Fact 1. Let R be a left primitive ring and M a faithful simple left R module. By Schur’s lemma D=\text{End}_R(M) is a division ring and M can be considered as a right vector space over D in the usual way. Let S=\text{End}_D(M) and define \varphi : R \longrightarrow S by \varphi(r)(x)=rx, for all r \in R and x \in M. Then \varphi is a well-defined ring homomorphism. Also \varphi is one-to-one because M is faithful. So R can be viewed as a subring of S.

Fact 2. Every left primitive ring R is prime. To see this, suppose M is a faithful simple left R module and I,J be two non-zero ideals of R with IJ=(0).  Now JM is a submodule of M and M is simple. Therefore either JM=(0) or JM=M. If JM=(0), then we get (0) \neq J \subseteq \text{ann}_R M = (0), which is nonsense. Finally, if JM=M, then we will have (0)=(IJ)M=I(JM)=IM. Thus I \subseteq \text{ann}_R M = (0) and so I=(0), a contradiction!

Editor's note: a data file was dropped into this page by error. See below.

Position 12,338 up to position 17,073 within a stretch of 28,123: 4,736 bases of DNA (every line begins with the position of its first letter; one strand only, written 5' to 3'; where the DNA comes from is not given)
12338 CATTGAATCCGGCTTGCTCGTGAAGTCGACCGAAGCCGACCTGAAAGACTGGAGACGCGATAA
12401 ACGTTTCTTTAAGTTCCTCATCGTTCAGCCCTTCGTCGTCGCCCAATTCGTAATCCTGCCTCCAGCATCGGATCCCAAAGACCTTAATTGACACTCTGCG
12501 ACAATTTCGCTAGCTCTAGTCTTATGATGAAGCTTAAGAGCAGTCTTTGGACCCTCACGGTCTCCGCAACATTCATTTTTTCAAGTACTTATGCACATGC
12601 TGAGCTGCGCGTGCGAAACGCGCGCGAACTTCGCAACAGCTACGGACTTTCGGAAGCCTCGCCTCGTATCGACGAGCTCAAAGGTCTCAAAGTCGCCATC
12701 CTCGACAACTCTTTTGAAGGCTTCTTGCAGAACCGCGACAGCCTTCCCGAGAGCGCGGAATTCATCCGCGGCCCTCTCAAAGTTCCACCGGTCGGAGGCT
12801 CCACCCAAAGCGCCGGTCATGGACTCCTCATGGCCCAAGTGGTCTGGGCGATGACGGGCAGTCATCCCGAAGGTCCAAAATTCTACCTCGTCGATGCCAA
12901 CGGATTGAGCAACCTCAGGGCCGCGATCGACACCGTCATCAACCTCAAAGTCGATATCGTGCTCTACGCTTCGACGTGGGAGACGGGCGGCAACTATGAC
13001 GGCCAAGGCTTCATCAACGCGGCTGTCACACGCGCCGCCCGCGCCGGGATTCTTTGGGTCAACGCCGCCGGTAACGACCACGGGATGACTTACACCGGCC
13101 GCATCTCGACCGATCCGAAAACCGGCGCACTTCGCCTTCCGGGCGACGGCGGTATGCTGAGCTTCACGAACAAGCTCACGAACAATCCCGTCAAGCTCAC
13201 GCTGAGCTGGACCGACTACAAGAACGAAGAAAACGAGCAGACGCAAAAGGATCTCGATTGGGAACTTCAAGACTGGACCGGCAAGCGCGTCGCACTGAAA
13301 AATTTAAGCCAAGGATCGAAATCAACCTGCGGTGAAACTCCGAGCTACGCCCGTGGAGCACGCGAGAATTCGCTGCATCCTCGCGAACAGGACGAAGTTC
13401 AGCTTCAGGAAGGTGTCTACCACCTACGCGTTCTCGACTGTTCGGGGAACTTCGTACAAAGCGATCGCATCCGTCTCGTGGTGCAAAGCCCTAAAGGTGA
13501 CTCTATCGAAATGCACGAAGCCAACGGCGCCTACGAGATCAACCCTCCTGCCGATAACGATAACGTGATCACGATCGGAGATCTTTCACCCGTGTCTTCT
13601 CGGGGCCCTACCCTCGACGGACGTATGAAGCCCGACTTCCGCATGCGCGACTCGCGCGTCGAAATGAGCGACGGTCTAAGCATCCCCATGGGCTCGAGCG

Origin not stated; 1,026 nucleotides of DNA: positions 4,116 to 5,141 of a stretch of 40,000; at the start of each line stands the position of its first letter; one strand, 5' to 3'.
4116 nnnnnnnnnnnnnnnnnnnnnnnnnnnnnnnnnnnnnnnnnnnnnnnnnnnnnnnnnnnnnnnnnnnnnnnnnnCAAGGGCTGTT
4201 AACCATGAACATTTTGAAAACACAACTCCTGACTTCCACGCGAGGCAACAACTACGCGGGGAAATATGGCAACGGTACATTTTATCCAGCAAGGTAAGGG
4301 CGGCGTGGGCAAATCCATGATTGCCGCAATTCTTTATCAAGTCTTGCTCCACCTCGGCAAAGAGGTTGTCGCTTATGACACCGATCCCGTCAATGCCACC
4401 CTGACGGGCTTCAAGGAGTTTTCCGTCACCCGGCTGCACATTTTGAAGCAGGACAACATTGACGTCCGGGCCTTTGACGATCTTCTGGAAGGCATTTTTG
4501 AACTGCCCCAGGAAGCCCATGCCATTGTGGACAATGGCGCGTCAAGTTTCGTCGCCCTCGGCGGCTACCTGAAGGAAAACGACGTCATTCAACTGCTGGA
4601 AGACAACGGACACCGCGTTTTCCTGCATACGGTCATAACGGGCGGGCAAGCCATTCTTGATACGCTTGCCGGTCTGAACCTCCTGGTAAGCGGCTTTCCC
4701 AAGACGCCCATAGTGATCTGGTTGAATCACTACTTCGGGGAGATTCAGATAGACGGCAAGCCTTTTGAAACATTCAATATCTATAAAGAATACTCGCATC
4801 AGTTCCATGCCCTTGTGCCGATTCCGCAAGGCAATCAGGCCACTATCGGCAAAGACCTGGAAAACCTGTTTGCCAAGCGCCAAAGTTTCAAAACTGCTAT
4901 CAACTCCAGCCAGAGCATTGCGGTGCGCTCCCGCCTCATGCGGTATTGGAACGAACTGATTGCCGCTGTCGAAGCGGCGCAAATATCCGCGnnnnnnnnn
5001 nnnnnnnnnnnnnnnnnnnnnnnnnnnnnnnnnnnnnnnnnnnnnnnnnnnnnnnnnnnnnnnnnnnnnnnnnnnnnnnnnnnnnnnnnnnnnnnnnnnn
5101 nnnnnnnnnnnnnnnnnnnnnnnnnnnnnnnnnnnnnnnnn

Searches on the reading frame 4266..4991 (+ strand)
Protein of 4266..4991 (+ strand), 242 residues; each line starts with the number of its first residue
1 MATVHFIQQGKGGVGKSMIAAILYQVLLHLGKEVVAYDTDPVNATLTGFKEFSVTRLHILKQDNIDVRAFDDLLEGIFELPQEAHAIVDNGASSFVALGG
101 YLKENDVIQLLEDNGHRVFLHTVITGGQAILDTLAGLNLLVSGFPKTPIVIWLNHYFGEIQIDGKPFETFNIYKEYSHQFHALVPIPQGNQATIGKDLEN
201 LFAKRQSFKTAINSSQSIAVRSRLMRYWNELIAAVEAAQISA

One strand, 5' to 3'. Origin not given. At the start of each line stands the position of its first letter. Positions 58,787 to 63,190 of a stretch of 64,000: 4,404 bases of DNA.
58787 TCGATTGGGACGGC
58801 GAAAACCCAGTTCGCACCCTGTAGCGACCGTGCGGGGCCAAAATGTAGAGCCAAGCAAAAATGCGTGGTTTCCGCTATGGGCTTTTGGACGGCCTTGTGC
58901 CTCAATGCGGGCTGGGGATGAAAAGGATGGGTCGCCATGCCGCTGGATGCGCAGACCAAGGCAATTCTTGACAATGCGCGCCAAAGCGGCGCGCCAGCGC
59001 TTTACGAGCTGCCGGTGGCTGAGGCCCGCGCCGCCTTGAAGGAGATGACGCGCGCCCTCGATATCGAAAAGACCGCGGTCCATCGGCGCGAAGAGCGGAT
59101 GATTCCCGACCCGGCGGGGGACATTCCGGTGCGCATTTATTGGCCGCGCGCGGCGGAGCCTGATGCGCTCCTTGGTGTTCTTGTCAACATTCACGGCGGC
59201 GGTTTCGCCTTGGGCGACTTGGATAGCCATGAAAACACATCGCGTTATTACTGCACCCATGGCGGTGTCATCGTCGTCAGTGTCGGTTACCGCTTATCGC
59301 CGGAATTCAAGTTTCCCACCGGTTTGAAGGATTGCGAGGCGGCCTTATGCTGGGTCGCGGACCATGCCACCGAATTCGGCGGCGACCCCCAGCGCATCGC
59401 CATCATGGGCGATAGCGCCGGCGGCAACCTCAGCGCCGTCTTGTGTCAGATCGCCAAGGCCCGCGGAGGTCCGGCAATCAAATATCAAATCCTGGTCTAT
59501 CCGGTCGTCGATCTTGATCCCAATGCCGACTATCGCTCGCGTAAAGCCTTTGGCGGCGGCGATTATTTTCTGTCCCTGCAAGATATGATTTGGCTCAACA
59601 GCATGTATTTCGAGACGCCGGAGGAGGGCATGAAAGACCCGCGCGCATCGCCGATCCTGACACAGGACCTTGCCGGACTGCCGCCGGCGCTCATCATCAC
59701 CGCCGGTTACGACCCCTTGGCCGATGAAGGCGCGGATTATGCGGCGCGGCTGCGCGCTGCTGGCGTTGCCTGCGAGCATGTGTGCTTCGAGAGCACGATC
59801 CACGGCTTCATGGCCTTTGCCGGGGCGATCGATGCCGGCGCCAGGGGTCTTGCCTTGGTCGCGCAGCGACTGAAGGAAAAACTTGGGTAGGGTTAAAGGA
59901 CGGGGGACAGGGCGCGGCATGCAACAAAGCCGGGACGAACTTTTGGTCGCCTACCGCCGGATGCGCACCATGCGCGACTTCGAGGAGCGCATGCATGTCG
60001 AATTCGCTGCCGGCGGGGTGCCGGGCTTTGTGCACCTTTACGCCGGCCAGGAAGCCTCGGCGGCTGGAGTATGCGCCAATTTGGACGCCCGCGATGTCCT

Fact 3. A trivial result of Fact 2 is that the center of a left primitive ring is a commutative domain. A non-trivial fact is that every commutative domain is the center of some left primitive ring. For a proof of this see: T. Y. Lam,  A First Course in Noncommutative Ring Theory, page 195.

Fact 4. Let R be a prime ring and M a faithful left R module of finite length. Then R is left primitive. To see this, let (0)=M_0 \subset M_1 \subset \cdots \subset M_n=M be a composition series of M. Therefore M_k/M_{k-1} is a simple left R module for every 1 \leq k \leq n. We also let I_k=\text{ann}_R (M_k/M_{k-1}). Then each I_k is an ideal of R and it’s easy to see that I_1I_2 \cdots I_nM = (0). Thus I_1I_2 \cdots I_n = (0), because M is faithful. Hence I_{\ell} = (0), for some \ell, because R is prime. Therefore M_{\ell}/M_{\ell - 1} is a faithful simple left R module.

Fact 5. Every left primitive ring R is semiprimitive. This is easy to see: let M be a faithful simple left R module and J=J(R), as usual, be the Jacobson radical of R. The claim is that J=(0). So suppose that J \neq \{0\}  and choose 0 \neq x \in M. Then Rx=M, because M is simple, and so JM=Jx. Also either JM=(0), which is impossible because then J \subseteq \text{ann}_R M=(0), or JM=M. If Jx=JM=M, then ax =x, for some a \in J. Thus (1-a)x=0, which gives us the contradiction x = 0, because 1-a is invertible in R.


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